Howard County police want to remind people to take an extra step to make sure their cars don't get stolen.
Last month, there were 25 vehicles reported stolen in the county and now officers are worried it's part of a statewide trend.
Police say every 40 minutes or so a car is stolen in the state and they say it's because people are leaving their valuables inside of the car, including their key fobs, inside their glove compartments.
Howard County police say it's not a new problem, but it's an issue that is growing.
"So in at least one instance the vehicle was left running unattended. So it's really important, even though it's tempting during this cold weather, don't warm up your car and then leave it unattended," Lori Boone, a spokeswoman with the police department, said.
Last month's high amount of car thefts is worrying officers.
"Man that's crazy. It shouldn't be that high around here," Rusty Shaown, a Howard County resident, said.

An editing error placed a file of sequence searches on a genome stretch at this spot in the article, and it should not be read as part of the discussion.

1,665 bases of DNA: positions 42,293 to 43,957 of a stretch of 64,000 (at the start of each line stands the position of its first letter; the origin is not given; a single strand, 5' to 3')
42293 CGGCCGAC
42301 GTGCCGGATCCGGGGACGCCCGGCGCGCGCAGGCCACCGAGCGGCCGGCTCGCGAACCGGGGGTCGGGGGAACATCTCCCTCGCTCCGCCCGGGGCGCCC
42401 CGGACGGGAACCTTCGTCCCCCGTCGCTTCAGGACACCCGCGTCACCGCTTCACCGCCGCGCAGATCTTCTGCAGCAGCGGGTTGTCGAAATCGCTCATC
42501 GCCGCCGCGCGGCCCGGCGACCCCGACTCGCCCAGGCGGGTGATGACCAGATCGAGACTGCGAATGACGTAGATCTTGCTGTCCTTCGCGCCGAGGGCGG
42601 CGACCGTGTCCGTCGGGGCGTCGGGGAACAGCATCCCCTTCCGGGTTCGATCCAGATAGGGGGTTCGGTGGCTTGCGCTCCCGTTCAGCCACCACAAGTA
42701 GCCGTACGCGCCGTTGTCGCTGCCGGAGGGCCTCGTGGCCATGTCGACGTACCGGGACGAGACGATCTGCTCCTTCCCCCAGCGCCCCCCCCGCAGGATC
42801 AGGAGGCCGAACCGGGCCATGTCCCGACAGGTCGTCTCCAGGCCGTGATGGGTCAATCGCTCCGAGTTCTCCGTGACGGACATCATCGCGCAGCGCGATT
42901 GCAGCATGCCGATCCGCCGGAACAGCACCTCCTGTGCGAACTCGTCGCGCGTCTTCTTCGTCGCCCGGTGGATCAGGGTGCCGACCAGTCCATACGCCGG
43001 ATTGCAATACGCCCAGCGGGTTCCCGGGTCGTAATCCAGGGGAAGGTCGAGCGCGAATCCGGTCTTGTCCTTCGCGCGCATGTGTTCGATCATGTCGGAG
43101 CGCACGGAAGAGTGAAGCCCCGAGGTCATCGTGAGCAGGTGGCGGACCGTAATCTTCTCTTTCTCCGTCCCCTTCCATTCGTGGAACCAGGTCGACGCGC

Shaown says valuables shouldn't be left in the car.
"No you don't need it. Everything is on your phone nowadays. Take your phone with you and you'll be fine," he said.
State police agree.
"Roughly 50 percent of the vehicles stolen in the state of Maryland are unlocked have the keys in the ignition, leaving the key fob of the ignition, it's just one of those things that we need the public to help us with that," Chris McDonald said.
While the number of car thefts is rising, that's not what worries McDonald. He's in charge of the vehicle theft prevention council for state police.
In the mid-90's, 39,000 cars were stolen in Maryland every year. Now that number is more like 13,000 or a third of what it was.
The big worry for McDonald is how easy everyone's making it for thieves.
"It defeats the purpose all of those anti-theft devices that are on that vehicle," he said.
McDonald says valuables left behind are easy targets for criminals.
"You know thieves are looking for everything that they can do to steal and make a little bit of money," he said.
So police are warning everyone to look back and lock up and go home with peace of mind.